Social distancing may be inconvenient, and lead to feelings of loneliness and isolation, but it can also help prevent the spread of the new coronavirus. The goal is to keep people as far apart as possible to reduce the chances that people have of spreading the disease to one another. Social distancing doesn't necessarily mean housebound and indoors – except for those with symptoms of the virus. For those who are healthy, getting outside, going for a walk can be beneficial for both your mental and physical health. Conversations with family and friends can still happen using the telephone or computer to visit. It's social distancing, not psychological distancing.
At the end of a this, it's how you manage your isolation period that will determine your heath when you come out the other side of it. Plan your days to be full of mental, physical and social stimulation as best you can, and you'll find that surviving COVID-19's isolation period isn't nearly as bad as we thought.
"When this is over, may we never again take for granted: A hug with a loved one. A handshake with a stranger, full shelves at the store, conversations with neighbours, a crowded theatre, Friday night out, the taste of communion, a routine check-up, the school rush each morning, coffee with a friend, the stadium roaring, each deep breath, a boring Tuesday, life itself. When this ends, may we find that we have become more like the people we wanted to be, we called to be, we hoped to be, and may we stay that way - better for each other because of that worst." ~ Laura Kelly Fanucci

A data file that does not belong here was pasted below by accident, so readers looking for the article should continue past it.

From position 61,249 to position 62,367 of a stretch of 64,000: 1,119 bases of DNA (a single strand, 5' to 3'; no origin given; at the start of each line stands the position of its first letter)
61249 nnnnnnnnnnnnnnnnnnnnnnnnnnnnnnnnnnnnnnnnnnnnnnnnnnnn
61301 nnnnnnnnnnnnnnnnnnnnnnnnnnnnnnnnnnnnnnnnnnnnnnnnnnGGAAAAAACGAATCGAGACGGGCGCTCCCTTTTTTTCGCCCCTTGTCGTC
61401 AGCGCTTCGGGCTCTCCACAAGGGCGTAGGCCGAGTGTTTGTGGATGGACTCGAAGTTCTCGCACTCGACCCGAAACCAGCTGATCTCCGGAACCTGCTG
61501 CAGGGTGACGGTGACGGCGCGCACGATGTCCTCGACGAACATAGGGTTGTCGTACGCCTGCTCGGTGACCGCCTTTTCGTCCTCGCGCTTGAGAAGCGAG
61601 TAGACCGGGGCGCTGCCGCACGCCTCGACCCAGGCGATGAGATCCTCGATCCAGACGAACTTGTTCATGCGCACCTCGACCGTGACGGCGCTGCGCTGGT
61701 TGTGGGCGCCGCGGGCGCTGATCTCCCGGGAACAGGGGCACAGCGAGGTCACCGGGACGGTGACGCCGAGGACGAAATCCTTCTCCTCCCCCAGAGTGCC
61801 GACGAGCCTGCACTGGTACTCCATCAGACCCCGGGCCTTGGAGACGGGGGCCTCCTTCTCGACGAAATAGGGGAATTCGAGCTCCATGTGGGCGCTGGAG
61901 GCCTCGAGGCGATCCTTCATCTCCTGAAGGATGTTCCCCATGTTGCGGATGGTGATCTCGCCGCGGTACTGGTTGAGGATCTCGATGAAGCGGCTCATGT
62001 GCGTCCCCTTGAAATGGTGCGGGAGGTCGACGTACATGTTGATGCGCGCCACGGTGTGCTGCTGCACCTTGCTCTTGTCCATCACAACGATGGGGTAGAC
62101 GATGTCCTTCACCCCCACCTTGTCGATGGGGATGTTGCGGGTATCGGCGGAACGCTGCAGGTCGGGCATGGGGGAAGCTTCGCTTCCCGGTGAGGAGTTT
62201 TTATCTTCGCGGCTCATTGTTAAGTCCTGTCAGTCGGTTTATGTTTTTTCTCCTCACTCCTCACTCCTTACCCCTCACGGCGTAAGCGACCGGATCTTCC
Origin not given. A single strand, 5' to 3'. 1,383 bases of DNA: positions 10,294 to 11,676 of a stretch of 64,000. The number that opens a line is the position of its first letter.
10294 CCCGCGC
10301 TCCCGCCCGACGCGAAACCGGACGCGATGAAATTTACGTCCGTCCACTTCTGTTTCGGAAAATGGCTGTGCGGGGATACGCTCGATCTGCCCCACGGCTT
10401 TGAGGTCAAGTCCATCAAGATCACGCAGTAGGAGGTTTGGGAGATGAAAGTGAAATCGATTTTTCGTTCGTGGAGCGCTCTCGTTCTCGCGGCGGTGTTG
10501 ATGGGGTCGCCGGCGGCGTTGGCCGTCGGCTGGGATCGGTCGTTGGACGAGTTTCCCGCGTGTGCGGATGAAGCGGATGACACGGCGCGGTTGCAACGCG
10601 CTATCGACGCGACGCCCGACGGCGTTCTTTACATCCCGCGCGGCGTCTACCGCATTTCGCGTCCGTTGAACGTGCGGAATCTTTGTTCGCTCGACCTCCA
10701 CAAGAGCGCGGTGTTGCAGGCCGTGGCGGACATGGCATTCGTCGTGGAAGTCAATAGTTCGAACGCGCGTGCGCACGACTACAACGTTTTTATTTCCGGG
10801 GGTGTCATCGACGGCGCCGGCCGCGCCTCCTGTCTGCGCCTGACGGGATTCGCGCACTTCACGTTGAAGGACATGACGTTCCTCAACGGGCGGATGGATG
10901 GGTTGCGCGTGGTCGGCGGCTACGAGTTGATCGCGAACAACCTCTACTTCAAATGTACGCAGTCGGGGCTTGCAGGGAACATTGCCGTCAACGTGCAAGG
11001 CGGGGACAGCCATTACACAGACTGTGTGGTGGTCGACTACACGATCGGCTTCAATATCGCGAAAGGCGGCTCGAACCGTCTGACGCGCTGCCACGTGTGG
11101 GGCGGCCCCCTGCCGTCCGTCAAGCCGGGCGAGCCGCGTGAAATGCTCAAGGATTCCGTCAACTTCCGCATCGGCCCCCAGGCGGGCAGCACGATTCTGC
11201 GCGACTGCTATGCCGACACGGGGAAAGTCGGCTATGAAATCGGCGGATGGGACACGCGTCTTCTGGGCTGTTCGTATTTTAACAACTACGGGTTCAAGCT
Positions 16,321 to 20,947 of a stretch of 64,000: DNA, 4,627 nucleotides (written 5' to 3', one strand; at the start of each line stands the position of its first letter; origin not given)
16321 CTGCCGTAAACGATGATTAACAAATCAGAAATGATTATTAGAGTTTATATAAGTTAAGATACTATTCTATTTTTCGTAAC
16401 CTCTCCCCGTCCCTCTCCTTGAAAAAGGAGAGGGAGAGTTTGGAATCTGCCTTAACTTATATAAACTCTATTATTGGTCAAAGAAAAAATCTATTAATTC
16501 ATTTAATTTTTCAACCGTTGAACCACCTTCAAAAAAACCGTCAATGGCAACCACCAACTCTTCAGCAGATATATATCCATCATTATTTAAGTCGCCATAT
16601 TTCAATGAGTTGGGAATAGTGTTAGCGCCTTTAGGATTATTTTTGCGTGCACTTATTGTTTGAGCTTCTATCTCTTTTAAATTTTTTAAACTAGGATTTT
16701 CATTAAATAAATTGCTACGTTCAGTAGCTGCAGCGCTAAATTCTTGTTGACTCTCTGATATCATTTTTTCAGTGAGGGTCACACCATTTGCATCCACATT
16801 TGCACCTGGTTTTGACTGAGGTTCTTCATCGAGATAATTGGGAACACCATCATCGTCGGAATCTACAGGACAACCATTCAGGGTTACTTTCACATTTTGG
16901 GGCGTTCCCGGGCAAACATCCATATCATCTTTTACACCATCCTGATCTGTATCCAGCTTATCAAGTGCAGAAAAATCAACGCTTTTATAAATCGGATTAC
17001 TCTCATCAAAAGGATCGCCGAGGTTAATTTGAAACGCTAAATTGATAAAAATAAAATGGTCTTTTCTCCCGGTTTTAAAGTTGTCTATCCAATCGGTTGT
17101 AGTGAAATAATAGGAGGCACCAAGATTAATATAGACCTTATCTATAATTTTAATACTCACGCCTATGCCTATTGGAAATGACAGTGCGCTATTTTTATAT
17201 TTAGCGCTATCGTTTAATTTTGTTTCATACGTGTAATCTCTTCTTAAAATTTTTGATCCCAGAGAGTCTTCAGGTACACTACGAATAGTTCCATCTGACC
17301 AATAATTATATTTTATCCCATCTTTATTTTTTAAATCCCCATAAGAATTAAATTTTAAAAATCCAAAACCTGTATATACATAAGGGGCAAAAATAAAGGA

Congregate meals for the week will be: March 30 - Hot Pork/Beef Sandwiches; March 31 - Cheesy Chicken; April 1 - Hamburger Stew & Biscuits; April 2 - Tuna Casserole and April 3 - Sausages & Perogies.
Please sign up for these meals by calling the kitchen at 204-877-3901. Please remember Seniors Helping Hands at 204-877-3920 is here for you, if you need anything, even a talk.